Before becoming the country’s leader, he had never held a political position. His views about how a society should function were clear and controversial. With a vision to tear everything down and build it back up, he surrounded himself with like-minded colleagues. Together they founded a new country, the likes of which no one had ever seen.
Singapore was barely more than a swampy island when Lee Kuan Yew, became the country’s founding Prime Minister. The year was 1965, they had just survived a war, and Singapore was struggling. By every measure it was a desperately failing country. There were no natural resources, the economy was in shambles, a majority of its people were living in poverty, malnutrition was rampant, and infant mortality was too high. At $500, Singapore shared the same per capita income as Ghana.
Lee Kuan Yew’s master plan ruffled a lot of feathers. He was disruptive and ruthlessly honest as he held tightly to his principles. His first step was to introduce a five-year plan that included a focus on urban renewal, construction of public housing, greater rights for women, educational reform, and industrialization. And that was just the beginning.
The vision Lee Kuan Yew had for Singapore profoundly marked its future: “Everyone will have their place, equally: language, culture, and religion.” The government pledged to provide equality and opportunity and set about to create a nation of social harmony.
The notion of social cohesion seemed far-fetched for some in Singapore. After all, they were trying to recover from the ravages of war and keep newborns from dying. In many cultures today, it would probably seem a bit too “Kumbayah”, but it worked.
The nation identified its most vulnerable citizens and recognized that when they have access to health and healthcare services, everyone thrives. Singapore reduced its infant mortality rate faster than any society in history. Lee Kuan Yew maintained that no one (not even a visitor to the country), would go without healthcare. Along with providing access to health for all citizens, the country invested heavily in medical education. People began to thrive and they created jobs. The ripple effect positively impacted education, access to food and resources, and the ability to own homes and properties.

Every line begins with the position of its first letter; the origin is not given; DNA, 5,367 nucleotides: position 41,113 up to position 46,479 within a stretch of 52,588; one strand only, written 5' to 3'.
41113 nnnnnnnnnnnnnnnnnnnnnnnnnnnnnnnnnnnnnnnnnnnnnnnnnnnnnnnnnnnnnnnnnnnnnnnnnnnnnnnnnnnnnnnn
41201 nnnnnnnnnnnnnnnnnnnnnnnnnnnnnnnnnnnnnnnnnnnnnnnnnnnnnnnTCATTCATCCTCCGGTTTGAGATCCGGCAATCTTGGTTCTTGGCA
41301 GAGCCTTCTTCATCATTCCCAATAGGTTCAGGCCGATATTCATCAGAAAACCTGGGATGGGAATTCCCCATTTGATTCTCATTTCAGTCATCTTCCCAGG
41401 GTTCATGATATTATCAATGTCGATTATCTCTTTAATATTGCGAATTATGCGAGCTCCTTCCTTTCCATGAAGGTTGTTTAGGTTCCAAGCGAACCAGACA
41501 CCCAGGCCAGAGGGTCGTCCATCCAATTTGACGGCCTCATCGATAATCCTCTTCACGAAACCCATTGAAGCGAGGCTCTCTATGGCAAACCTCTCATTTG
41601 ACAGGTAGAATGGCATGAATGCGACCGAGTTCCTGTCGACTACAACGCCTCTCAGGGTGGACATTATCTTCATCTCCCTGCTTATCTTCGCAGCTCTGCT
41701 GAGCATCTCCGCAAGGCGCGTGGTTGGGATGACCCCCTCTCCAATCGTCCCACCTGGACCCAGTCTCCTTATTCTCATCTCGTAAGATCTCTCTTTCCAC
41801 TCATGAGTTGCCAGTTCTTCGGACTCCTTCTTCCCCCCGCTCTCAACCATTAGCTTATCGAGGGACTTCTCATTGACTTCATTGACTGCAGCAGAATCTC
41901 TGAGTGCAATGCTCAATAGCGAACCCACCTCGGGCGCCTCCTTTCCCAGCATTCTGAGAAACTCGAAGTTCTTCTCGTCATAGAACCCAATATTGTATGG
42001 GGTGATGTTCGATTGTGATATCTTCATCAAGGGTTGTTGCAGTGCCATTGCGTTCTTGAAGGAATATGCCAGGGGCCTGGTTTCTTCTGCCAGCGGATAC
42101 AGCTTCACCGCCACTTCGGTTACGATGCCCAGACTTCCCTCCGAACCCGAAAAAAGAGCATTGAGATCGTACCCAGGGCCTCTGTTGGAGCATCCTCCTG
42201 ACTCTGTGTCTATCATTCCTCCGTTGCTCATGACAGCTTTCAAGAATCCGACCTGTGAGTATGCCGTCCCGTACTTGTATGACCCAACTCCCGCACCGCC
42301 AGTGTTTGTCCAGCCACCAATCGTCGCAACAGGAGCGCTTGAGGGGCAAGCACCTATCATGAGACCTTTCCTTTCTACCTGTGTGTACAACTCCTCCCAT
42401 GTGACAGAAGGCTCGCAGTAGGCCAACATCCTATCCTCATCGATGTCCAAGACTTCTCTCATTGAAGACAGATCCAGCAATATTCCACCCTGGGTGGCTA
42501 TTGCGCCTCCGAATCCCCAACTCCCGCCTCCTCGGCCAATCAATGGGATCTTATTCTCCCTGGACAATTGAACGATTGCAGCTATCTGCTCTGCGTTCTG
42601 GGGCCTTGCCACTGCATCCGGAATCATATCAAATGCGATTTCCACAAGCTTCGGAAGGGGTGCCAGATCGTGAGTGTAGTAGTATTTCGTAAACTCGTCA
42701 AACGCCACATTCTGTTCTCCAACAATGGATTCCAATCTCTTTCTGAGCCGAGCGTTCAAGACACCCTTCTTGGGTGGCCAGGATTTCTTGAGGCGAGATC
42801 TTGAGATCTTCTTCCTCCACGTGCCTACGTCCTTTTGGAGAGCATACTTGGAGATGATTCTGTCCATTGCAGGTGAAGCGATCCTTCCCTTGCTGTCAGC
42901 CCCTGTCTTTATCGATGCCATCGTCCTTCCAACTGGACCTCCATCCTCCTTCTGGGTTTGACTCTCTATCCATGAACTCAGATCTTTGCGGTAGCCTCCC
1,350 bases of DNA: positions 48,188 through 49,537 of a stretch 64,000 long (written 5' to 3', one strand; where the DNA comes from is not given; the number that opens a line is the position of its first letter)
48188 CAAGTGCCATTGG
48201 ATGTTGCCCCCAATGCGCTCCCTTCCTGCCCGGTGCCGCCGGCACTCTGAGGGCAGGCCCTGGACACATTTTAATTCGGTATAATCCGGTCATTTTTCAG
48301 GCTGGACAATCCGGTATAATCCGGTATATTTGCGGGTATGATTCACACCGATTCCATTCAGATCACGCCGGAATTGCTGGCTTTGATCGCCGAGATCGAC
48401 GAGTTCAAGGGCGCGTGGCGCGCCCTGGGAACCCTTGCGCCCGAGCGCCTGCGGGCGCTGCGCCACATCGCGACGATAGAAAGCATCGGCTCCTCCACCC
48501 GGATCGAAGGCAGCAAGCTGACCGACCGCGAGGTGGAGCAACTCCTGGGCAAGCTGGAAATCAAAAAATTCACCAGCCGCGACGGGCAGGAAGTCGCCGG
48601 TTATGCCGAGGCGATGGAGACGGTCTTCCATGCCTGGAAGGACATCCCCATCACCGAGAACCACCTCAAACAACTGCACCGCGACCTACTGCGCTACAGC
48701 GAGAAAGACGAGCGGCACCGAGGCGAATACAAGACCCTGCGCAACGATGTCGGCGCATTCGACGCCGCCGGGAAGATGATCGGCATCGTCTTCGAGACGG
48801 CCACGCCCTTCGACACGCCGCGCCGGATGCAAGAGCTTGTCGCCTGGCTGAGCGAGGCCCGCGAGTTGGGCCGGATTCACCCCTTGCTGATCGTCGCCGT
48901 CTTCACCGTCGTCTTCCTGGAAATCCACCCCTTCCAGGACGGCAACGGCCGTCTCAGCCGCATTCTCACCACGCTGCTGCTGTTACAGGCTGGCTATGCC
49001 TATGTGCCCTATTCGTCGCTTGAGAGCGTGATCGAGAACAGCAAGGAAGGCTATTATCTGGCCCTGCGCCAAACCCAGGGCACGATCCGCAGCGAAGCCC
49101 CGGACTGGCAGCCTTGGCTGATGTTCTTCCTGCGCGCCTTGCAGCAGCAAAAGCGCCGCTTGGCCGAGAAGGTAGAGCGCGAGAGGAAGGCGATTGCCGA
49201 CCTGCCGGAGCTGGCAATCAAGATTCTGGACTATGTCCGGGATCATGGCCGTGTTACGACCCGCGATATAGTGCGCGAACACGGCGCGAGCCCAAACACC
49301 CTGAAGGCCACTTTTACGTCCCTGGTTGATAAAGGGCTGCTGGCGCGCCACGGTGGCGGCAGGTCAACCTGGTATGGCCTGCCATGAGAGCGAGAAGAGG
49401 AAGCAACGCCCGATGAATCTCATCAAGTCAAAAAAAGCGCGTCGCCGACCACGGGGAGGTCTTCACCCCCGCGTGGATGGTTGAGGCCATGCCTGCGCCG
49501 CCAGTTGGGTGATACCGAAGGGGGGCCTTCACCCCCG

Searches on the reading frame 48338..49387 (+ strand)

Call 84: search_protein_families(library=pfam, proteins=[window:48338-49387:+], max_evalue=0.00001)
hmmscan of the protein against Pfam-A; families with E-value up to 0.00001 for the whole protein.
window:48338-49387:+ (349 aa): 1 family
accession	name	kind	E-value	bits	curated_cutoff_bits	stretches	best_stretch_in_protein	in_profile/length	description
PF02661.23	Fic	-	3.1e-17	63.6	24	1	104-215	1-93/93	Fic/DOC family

Today, Singapore is called the world’s most successful society. Their unemployment rate consistently stays under 3%, and its citizens are some of the best educated in the world. 90% of them own their own home and the per capita income is $55,000. When it comes to health, they live longer than we do – by a long shot. Their newborns have three times the life expectancy of a baby born in the U.S. Much of this is due to the personal health savings plans that every citizen has and passes on to family members.
Lee Kuan Yew, the ultimate non-politician, changed the rules. Ahead of his time (or perhaps right on time), he found a way to solve for Social Determinants of Health in a country whose citizens were struggling to survive. With access to community resources and their basic needs met, individuals and families are informed and play an integral role in their care plan. Singapore spends 3% of its GDP on healthcare – including treating non-citizens. The U.S., in comparison, spends 17%, and the percentage continues to increase every year.
The United States is not Singapore. However, there are lessons for us in healthcare to learn from the most prosperous nation on earth – a country that went from last to first within one generation. What is the lesson? Singapore pursued the Triple Aim relentlessly – as a society, not just as a healthcare system. This lesson is foundational for value-based care.
This article was written by Jamo Rubin, MD, Founder and CEO of TAVHealth.
You can see the original article on Jamo Rubin’s LinkedIn page at:
Find out more at www.tavhealth.com